Speaking Freely: Obioma Okonkwo

Deeplinks 2024-04-23


This interview has been edited for clarity and length.*

Obioma Okonkwo is a lawyer and human rights advocate. She is currently the Head of Legal at Media Rights Agenda (MRA), a non-governmental organization based in Nigeria whose focus is to promote and defend freedom of expression, press freedom, digital rights and access to information within Nigeria and across Africa. She is passionate about advancing freedom of expression, media freedom, access to information, and digital rights. She also has extensive experience in litigating, researching, advocating and training around these issues. Obioma is an alumnus of the Open Internet for Democracy Leaders Programme, a fellow of the African School of Internet Governance, and a Media Viability Ambassador with the Deutsche Welle Akademie.

 York: What does free speech or free expression mean to you?

In my view, free speech is an intrinsic right that allows citizens, journalists and individuals to express themselves freely without repressive restriction. It is also the ability to speak, be heard, and participate in social life as well as political discussion, and this includes the right to disseminate information and the right to know. Considering my work around press freedom and media rights, I would also say that free speech is when the media can gather and disseminate information to the public without restrictions.

 York: Can you tell me about an experience in your life that helped shape your views on free speech?

 An experience that shaped my views on free speech happened in 2013, while I was in University. Some of my schoolmates were involved in a ghastly car accident—as a result of a bad road—which resulted in their death. This led the students to start an online campaign demanding that the government should repair the road and compensate the victims’ families. Due to this campaign, the road was repaired and the victims’ families were compensated.  Another instance is the #End SARS protest, a protest against police brutality and corrupt practices in Nigeria. People were freely expressing their opinions both offline and online on this issue and demanding for a reform of the Nigerian Police Force. These incidents have helped shape my views on how important the right to free speech is in any given society considering that it gives everyone an avenue to hold the government accountable, demand for justice, as well as share their views about how they feel about certain issues that affect them as an individual or group.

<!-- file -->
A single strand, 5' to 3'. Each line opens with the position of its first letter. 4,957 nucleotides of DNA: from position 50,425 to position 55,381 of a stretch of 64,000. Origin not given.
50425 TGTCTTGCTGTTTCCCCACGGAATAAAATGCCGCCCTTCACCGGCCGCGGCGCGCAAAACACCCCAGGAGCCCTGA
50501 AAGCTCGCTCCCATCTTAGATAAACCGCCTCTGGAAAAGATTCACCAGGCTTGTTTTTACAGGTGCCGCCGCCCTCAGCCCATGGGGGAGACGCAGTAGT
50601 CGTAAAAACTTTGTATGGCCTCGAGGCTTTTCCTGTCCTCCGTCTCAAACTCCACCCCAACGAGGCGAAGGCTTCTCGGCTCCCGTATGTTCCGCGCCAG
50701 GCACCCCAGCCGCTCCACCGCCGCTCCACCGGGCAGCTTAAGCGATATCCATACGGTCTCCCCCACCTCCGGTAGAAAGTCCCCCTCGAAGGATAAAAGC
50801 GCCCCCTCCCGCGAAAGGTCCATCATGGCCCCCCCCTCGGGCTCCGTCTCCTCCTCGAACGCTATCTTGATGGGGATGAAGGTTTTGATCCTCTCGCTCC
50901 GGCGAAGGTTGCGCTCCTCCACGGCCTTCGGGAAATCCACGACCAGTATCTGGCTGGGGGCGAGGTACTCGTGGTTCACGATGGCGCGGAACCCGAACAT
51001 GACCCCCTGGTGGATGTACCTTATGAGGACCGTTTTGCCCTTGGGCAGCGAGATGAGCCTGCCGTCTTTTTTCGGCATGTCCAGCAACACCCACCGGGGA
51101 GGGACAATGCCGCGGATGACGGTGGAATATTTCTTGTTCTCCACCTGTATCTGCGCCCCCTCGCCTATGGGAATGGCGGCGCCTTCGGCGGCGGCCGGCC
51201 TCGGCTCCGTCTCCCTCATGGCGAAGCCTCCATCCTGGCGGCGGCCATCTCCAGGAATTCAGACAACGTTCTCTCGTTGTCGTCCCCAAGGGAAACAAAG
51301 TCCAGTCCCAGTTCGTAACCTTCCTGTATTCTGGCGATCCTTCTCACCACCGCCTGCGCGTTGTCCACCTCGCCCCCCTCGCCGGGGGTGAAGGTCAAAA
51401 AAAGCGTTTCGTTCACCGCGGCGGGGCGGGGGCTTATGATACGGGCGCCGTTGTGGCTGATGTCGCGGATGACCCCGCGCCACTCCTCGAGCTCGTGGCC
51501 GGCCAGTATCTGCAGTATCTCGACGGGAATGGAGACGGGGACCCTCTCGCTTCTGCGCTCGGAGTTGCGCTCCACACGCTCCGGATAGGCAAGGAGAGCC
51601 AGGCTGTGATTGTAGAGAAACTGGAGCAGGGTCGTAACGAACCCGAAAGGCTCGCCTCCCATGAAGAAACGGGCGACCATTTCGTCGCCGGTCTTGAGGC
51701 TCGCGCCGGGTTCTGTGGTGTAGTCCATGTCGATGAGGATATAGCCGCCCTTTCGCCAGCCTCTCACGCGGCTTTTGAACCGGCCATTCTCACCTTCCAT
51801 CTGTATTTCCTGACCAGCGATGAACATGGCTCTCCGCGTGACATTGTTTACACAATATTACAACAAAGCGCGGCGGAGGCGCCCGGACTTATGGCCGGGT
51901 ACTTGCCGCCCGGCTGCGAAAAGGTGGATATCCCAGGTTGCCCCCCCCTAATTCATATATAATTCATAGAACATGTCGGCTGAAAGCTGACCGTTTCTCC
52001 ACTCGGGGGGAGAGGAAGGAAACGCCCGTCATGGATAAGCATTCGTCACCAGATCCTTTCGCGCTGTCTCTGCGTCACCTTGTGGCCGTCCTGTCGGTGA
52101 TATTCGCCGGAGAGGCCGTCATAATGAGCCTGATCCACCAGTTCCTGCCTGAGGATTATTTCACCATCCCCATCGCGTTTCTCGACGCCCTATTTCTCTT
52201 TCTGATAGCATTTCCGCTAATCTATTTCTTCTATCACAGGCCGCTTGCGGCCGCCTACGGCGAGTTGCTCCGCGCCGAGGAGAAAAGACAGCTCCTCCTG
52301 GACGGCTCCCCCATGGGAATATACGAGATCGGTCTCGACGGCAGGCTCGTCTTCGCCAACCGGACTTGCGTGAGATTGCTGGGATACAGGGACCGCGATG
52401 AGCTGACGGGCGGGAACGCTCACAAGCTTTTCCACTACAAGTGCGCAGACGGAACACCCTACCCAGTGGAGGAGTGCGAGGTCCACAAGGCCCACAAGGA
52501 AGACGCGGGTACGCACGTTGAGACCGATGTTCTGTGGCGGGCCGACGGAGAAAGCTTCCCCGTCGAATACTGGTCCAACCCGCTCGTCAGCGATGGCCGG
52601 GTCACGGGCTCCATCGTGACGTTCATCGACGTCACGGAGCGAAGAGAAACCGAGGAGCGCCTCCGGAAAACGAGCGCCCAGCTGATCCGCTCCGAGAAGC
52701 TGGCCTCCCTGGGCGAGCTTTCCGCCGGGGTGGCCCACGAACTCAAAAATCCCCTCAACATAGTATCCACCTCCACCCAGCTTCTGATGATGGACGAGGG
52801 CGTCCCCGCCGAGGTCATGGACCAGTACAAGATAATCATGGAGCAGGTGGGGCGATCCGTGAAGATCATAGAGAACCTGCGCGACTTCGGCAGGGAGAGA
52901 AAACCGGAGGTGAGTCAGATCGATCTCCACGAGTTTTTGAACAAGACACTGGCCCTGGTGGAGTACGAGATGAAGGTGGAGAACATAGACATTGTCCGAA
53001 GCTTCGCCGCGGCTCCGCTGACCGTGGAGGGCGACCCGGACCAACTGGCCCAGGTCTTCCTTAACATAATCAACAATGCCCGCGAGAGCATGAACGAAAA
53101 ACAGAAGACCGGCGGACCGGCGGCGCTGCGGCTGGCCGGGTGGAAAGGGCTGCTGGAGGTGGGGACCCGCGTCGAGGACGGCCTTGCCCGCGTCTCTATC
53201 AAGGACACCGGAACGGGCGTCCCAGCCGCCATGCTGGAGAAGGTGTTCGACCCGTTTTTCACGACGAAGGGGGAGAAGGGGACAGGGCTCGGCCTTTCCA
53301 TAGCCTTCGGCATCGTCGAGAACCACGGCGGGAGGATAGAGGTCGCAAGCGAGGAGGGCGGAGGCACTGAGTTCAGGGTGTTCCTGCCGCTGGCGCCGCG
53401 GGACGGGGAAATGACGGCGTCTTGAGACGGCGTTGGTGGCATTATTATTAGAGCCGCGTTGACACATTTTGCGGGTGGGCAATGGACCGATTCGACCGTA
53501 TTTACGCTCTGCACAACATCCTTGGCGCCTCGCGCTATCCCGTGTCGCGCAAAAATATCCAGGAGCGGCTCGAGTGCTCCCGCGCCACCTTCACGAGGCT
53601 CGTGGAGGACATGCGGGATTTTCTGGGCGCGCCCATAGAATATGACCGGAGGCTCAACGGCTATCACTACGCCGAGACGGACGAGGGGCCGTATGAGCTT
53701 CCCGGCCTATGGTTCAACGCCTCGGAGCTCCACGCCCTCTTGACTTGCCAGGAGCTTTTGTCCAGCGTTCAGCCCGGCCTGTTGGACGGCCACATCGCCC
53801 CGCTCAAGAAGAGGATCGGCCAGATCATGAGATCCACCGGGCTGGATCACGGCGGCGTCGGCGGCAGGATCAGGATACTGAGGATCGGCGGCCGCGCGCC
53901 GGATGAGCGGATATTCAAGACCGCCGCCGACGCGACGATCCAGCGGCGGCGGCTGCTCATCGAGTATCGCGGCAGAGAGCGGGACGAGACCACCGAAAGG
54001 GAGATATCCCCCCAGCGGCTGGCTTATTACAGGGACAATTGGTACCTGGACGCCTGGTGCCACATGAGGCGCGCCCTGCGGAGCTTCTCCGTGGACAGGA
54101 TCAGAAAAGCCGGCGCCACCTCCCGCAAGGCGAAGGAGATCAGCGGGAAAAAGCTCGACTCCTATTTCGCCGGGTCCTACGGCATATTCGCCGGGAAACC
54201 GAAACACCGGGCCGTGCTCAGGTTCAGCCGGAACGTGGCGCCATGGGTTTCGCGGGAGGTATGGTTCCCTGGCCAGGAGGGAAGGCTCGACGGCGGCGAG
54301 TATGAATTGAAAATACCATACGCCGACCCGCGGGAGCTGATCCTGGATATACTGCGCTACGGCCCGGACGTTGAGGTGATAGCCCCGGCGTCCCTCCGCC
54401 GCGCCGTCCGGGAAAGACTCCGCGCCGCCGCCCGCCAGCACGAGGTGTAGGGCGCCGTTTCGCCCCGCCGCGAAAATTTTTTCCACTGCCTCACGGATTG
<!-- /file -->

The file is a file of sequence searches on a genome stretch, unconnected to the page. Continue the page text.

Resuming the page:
York: I know you work a bit on press freedom in Nigeria and across Africa. Can you tell me a bit about the situation for press freedom in the context in which you’re working?

 The situation for press freedom in Africa—and particularly Nigeria—is currently an eye sore. The legal and political environment is becoming repressive against press freedom and freedom of expression as governments across the region are now posing themselves as authoritarian. And they have been making several efforts to gag the media by enacting draconian laws, arresting and arbitrarily detaining journalists, imposing fines, and closing media outlets, amongst many other actions.

In my country, Nigeria, the government has resorted to using laws like the Cybercrime Act of 2015 and the Criminal Code Act, among other laws, to silence journalists who are either exposing their corrupt practices, sharing dissenting views, or holding them accountable to the people. For instance, journalists like Agba Jalingo, Ayodele Samuel, Emmanuel Ojo and Dare Akogun – just to mention a few who have been arrested, detained, or charged to court under these laws. In the case of Agba Jalingo, he was arrested and detained for over 100 days after he exposed the c



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Jillian C. York

Date tagged:

04/23/2024, 21:12

Date published:

04/23/2024, 15:05